By Ad Crable
The Associated Press
LANCASTER - Two emotional issues that could profoundly change the face of hunting in Pennsylvania - hunting on Sundays and a ban on live bird shoots - are moving through the Legislature.
Neither issue is new. But what is new is that both have garnered decidedly more support this year and could actually get to a decisive vote in the General Assembly after years of being stranded in committees.
The prohibition against hunting on Sundays is one of the last "blue laws" still standing in Pennsylvania. The state is one of only 11 states that restricts or outright bans hunting on Sundays. But for years, any talk to extend hunting to the Sabbath has been quickly drowned out by state farming groups who say farmers are adamant that they want peace and quiet on Sundays.
The Pennsylvania Farm Bureau says that sentiment is widespread. And they usually follow it up by noting that farmers will post their land against all hunting if Sunday hunting becomes the law of the land.
But that across-the-board threat is now being questioned as hunters become convinced that Sunday hunting could be a boost to recruiting newbies to a sport whose ranks are diminishing. A chance to hunt two days over a weekend just might prompt hunters to head to the mountains to hunt camps again, providing a boost to local economies.
Besides, some say, farmers who don't want hunters on their land on Sundays can simply post signs saying so. Live and let live. Hunters would respect that.
While recognizing that the willingness of farmers provides the lion's share of hunting turf - farmers and other private landowners account for about 80 percent - some point out that farmers need hunters as much as hunters need them. Hunters, the argument goes, provide a valuable service to their farmer friends by controlling deer and protecting crops.
This changing tide may be reflected in the Pennsylvania Federation of Sportsmen's Clubs, a group claiming membership of 73,000 sportsmen and women in the state.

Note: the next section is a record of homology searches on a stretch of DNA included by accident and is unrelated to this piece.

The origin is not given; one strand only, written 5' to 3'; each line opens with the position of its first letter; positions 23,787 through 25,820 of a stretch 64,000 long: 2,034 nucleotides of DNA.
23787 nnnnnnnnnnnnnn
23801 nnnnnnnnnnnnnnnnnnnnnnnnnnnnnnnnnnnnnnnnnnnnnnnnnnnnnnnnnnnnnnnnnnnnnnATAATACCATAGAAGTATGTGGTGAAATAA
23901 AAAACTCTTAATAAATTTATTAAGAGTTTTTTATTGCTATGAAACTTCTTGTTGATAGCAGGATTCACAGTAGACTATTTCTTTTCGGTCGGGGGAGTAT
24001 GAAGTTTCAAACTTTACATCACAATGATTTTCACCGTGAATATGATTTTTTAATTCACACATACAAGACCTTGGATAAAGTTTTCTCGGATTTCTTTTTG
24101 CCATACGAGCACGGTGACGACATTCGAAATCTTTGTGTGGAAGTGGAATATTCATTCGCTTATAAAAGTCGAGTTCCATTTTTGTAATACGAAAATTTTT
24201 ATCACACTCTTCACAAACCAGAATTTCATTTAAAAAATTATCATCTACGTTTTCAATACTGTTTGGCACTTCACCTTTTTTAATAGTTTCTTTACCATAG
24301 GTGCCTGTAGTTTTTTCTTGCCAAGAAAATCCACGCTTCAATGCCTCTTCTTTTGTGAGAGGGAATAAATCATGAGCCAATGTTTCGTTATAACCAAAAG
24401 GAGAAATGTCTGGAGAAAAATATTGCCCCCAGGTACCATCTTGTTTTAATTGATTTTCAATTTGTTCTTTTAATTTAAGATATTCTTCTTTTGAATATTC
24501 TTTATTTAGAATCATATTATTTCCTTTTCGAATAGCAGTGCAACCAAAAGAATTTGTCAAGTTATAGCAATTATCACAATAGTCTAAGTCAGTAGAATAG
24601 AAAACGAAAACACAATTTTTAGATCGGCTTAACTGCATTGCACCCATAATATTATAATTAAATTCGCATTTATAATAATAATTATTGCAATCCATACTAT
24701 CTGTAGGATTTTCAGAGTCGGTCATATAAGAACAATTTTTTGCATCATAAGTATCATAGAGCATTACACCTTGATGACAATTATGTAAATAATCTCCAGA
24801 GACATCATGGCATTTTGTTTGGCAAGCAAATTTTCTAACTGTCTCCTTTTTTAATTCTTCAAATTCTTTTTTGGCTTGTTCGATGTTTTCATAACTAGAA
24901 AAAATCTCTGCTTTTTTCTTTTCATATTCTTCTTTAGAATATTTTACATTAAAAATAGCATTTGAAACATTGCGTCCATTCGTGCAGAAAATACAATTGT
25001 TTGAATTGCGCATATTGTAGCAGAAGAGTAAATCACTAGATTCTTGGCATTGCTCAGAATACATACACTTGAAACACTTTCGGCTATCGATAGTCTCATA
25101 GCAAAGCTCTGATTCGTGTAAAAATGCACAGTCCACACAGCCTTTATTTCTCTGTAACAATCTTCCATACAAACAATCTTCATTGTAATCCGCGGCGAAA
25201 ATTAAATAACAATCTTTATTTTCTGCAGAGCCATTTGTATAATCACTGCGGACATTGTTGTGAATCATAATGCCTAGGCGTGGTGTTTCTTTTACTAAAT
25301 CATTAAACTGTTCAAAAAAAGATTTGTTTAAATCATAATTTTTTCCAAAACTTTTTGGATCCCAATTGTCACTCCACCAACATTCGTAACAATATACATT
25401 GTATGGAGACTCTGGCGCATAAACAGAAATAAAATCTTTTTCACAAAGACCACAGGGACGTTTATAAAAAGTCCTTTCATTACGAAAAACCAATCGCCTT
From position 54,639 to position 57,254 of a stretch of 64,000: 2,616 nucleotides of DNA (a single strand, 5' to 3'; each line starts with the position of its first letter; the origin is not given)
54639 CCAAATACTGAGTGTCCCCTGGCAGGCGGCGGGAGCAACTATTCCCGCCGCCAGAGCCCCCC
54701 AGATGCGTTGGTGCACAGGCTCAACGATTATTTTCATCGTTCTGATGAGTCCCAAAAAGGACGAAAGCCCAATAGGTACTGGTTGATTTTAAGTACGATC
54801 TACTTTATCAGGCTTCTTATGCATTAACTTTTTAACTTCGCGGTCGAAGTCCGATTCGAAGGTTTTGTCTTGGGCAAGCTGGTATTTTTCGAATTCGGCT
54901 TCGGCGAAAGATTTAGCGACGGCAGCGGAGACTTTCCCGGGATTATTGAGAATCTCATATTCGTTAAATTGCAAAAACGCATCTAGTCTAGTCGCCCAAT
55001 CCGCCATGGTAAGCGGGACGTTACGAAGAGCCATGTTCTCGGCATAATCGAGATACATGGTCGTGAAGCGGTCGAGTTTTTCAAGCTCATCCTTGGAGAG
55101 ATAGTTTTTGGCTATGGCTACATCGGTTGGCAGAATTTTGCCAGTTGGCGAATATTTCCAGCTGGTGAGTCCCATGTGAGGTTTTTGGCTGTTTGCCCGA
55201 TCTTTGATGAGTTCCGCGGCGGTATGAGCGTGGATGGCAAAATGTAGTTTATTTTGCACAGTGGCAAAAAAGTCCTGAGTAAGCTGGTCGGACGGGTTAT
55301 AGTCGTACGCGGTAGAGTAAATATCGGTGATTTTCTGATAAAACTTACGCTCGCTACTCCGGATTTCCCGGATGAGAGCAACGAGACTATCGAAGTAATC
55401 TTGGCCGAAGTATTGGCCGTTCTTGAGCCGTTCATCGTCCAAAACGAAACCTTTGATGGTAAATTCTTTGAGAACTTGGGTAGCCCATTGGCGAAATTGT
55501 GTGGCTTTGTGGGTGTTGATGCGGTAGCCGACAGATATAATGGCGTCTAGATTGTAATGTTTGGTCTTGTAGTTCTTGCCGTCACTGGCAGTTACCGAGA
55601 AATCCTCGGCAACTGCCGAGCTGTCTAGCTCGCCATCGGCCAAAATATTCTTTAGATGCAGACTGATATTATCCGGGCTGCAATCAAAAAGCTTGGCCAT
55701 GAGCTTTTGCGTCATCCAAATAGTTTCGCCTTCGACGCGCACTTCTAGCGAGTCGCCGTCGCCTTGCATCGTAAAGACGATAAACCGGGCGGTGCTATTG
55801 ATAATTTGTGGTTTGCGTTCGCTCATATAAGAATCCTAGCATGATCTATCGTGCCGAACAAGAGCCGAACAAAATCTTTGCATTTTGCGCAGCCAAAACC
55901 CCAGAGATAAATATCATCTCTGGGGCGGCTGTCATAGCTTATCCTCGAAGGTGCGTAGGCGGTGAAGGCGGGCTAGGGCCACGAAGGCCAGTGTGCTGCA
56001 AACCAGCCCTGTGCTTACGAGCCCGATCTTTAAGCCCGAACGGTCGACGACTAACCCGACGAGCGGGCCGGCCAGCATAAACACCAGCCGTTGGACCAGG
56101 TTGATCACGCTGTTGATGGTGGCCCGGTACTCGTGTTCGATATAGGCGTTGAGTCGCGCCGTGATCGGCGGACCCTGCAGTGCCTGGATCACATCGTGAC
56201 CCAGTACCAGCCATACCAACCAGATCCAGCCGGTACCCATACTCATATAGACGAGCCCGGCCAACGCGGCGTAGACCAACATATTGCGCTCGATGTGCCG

"There was a time when even the mention of Sunday hunting was strongly opposed by a vast majority of PFSC members," Ben Koncewicz told the House Game and Fisheries Committee at a public hearing on Sunday hunting June 9 at Seven Springs Resort. "However, recently that opposition has been softening, and as an organization, the PFSC's direction has moved from being divided down the middle to now being slightly on the supportive side."
What PFSC now supports is for the Legislature to give the authority to govern Sunday hunting to the Pennsylvania Game Commission, which is more equipped to apply game-management principles to what species should be hunted, bag limits and on what days.
"Legislators don't have training in wildlife management and resources," says Lowell Graybill, PFSC's second vice president and an Elizabethtown resident. "We would oppose any bill just mandating Sunday hunting."
"The Pennsylvania Farm Bureau does not represent all the farms in Pennsylvania," challenges Stephen Mohr, president of the Unified Sportsmen of Pennsylvania. "I know other hunters who are farmers and that [Sunday] would be the only day they would get to go hunting."
Mohr thinks a two-day weekend hunting season would benefit the northern tier counties the most with a sorely needed economic shot in the arm. Like the PFSC, Mohr thinks the legislature should simply repeal the blue law against Sunday hunting and let the Game Commission sort out the details.
"Once it's set and once it's established, I don't think you will hear anything about it," predicts Mohr.
But state Rep. Bryan Cutler of Peach Bottom, a member of the House Game and Fisheries Committee, for one, will not vote to allow Sunday hunting.
"This is one of those tough, tough issues as a legislator," he says. "As a hunter, I would love to hunt the first Sunday after turkey season."
But he says he intends to vote the mood of his constituents, who when surveyed on the issue recently by the legislator voted 113 to 37 against allowing Sunday hunting. A sizable number of votes came from local farmers, he said, who want Sundays to remain "their day of rest away from farm work and want to enjoy their time and would post their property."